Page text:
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The ultimate salvation for a Hindu is based on the desire for liberation from earthly existence. This has arisen from the Hindu belief in reincarnation, a cycle of birth and re-birth. Reincarnation is one of the basic tenets of Hinduism. Hindus believe that when a person dies, only his body perishes but his soul and spirit is reborn in another life and sometimes in another life form. If an individual is good and pious in this life then he is reborn into a higher form of life and if not then he is born into a lower form of life. If in this present life, a person succeeds in adhering to the code of life as laid down in the Hindu scriptures and follows the path of true righteousness, then his soul gains salvation and unites with the Supreme Power, thus liberating him from the bondage of birth and re-birth. This is a powerful motivation for a Hindu to lead a life of righteousness that ensures escape from worldly sufferings and the attainment of spiritual blessings in the form of Moksha (liberation from the cycle of birth and rebirth) and unification with one’s Supreme God. Thus salvation and liberation from earthly existence ensures a better afterlife, free from earthly sufferings.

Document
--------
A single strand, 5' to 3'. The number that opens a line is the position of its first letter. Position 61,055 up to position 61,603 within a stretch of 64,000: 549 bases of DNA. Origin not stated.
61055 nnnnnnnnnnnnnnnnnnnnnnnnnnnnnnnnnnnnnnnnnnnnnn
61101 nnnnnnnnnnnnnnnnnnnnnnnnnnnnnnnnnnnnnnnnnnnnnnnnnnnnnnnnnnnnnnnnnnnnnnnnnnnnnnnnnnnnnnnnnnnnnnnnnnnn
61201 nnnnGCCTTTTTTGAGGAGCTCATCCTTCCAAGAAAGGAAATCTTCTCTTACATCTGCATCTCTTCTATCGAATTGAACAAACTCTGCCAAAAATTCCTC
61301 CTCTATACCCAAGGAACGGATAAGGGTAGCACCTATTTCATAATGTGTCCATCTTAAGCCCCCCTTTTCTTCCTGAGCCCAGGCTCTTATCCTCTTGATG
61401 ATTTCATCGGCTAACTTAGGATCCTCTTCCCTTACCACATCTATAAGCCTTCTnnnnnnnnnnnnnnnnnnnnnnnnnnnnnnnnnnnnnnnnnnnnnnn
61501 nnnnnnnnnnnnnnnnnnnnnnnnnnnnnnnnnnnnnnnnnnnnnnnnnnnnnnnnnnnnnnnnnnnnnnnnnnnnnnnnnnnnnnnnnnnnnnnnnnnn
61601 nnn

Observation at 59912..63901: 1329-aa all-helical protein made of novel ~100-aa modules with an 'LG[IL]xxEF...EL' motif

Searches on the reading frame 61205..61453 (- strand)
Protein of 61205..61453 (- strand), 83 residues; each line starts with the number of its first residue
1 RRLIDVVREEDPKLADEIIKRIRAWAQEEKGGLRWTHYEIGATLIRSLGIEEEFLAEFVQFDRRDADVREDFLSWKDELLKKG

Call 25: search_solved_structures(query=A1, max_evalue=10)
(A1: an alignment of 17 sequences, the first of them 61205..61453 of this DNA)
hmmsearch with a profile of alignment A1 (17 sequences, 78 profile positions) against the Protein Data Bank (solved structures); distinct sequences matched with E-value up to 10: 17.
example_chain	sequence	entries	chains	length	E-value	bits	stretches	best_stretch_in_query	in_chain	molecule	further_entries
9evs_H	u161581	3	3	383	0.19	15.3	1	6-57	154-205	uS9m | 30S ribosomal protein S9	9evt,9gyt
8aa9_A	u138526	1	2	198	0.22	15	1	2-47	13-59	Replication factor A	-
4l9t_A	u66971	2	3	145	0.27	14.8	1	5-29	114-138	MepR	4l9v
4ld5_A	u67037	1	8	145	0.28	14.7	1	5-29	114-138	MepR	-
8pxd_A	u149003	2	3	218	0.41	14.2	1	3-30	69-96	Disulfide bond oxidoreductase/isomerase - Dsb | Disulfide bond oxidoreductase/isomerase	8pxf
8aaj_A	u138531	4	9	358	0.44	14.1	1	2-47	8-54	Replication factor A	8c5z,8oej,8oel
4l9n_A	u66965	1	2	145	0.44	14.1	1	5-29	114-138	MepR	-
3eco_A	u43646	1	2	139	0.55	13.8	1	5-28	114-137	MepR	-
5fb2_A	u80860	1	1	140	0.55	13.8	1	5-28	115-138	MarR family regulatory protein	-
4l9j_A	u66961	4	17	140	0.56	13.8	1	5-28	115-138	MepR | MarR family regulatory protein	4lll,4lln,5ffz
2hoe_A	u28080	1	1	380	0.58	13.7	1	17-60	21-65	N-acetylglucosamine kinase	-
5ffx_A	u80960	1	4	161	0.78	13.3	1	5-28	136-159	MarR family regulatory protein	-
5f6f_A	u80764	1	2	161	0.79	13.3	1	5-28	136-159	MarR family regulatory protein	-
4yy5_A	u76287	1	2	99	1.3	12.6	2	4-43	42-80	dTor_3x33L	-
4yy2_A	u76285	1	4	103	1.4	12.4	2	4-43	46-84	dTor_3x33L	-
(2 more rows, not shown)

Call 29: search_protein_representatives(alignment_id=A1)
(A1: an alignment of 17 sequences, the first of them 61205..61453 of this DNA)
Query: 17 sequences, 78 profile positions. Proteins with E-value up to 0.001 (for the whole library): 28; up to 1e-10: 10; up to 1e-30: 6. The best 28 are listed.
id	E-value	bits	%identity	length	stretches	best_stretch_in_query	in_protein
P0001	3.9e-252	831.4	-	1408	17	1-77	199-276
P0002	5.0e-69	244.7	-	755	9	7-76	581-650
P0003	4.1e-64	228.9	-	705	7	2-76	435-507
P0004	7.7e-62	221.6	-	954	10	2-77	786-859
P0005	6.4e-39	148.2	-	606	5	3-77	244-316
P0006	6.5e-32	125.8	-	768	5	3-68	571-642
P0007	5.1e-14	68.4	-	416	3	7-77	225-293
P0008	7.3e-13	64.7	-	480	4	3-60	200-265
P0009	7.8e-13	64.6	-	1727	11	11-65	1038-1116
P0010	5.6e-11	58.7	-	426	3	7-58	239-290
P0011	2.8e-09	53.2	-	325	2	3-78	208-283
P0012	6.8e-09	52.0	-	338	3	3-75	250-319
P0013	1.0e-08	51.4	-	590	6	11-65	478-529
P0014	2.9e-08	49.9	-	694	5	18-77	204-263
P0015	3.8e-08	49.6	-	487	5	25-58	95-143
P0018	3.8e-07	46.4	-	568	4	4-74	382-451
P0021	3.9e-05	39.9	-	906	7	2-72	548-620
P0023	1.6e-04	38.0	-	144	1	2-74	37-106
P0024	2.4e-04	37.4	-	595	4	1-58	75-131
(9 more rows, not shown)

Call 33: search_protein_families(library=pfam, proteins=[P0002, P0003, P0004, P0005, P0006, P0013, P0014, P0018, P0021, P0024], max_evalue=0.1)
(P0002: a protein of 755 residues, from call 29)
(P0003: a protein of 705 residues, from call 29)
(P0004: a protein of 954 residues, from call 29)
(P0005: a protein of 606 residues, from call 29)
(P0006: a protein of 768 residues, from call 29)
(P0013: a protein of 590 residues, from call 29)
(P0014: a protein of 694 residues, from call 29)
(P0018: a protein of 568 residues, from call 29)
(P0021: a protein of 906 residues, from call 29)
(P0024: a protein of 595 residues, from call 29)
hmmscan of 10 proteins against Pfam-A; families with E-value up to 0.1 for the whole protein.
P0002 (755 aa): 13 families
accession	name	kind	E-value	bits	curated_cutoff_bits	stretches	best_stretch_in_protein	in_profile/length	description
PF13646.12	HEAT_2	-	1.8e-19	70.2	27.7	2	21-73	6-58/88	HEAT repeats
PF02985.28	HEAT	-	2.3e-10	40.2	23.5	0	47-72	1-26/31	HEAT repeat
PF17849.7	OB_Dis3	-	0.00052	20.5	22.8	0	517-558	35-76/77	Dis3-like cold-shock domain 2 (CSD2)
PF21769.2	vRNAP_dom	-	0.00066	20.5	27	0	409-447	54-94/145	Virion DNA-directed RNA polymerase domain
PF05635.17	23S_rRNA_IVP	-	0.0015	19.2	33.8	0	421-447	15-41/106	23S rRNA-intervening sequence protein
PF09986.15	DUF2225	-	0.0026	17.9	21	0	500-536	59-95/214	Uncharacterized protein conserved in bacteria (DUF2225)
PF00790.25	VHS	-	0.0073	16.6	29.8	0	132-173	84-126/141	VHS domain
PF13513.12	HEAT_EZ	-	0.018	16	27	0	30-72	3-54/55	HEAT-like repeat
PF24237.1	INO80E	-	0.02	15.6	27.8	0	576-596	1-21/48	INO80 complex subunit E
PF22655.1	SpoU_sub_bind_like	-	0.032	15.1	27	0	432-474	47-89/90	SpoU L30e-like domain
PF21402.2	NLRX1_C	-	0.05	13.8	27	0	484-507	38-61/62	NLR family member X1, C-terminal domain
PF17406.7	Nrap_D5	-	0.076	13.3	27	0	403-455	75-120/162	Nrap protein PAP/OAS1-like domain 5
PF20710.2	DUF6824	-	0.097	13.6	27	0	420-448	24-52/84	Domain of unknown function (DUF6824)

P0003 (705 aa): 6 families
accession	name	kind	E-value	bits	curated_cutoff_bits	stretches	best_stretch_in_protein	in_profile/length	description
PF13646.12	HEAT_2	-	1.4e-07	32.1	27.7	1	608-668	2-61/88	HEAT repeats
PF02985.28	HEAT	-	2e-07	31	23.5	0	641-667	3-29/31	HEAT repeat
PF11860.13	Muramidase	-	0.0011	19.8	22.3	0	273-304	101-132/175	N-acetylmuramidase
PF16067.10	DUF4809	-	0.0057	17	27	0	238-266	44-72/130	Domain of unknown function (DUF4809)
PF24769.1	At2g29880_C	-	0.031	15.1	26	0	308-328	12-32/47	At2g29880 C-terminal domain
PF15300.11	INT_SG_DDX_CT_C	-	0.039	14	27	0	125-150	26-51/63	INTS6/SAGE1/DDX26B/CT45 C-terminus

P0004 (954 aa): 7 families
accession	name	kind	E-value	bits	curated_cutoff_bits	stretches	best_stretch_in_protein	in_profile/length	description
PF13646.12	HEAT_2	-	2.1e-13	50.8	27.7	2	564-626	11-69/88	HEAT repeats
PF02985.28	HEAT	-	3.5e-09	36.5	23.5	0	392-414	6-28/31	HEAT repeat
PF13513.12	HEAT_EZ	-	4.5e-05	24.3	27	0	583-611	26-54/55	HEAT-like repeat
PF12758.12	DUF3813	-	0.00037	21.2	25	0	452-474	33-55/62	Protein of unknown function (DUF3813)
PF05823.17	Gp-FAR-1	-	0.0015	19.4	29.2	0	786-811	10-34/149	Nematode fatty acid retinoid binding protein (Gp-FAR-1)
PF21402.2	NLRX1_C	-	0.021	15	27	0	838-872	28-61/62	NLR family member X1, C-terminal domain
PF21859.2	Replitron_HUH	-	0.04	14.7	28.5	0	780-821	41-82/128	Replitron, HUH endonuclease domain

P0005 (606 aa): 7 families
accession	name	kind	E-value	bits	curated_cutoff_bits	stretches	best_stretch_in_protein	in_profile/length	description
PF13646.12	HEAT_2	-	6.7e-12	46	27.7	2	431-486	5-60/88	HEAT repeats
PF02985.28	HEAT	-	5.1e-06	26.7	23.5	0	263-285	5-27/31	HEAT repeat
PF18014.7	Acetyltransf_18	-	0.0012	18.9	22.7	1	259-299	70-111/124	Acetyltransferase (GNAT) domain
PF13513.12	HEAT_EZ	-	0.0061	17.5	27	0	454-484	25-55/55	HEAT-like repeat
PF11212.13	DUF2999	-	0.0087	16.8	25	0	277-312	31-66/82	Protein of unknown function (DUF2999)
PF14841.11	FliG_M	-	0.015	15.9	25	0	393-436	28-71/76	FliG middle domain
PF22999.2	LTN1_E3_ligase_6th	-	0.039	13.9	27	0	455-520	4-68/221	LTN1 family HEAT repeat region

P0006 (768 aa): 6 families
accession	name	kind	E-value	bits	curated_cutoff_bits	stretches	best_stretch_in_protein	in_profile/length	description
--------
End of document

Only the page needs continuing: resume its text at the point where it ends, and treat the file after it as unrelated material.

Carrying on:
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The beliefs of hindu thought are wide and varied, and have been expounded uponby saints and writers throughout the centuries. The two essays by Swami Vivekananda, and, provide tremendous insightsinto hindu beliefs. Vivekananda was very instrumental in removing the aura of mysticism that had surrounded Hinduism for centuries and bringing the authority of the Vedas to the forefront for the masses. He exhorted Hindus to and to seek the . His non-dualistic explanation of hinduism was an endorsement of the Advaita philosophy - man is not just made in the image of God but is God - all is Brahman. Vivekananda also preached that the way to salvation is that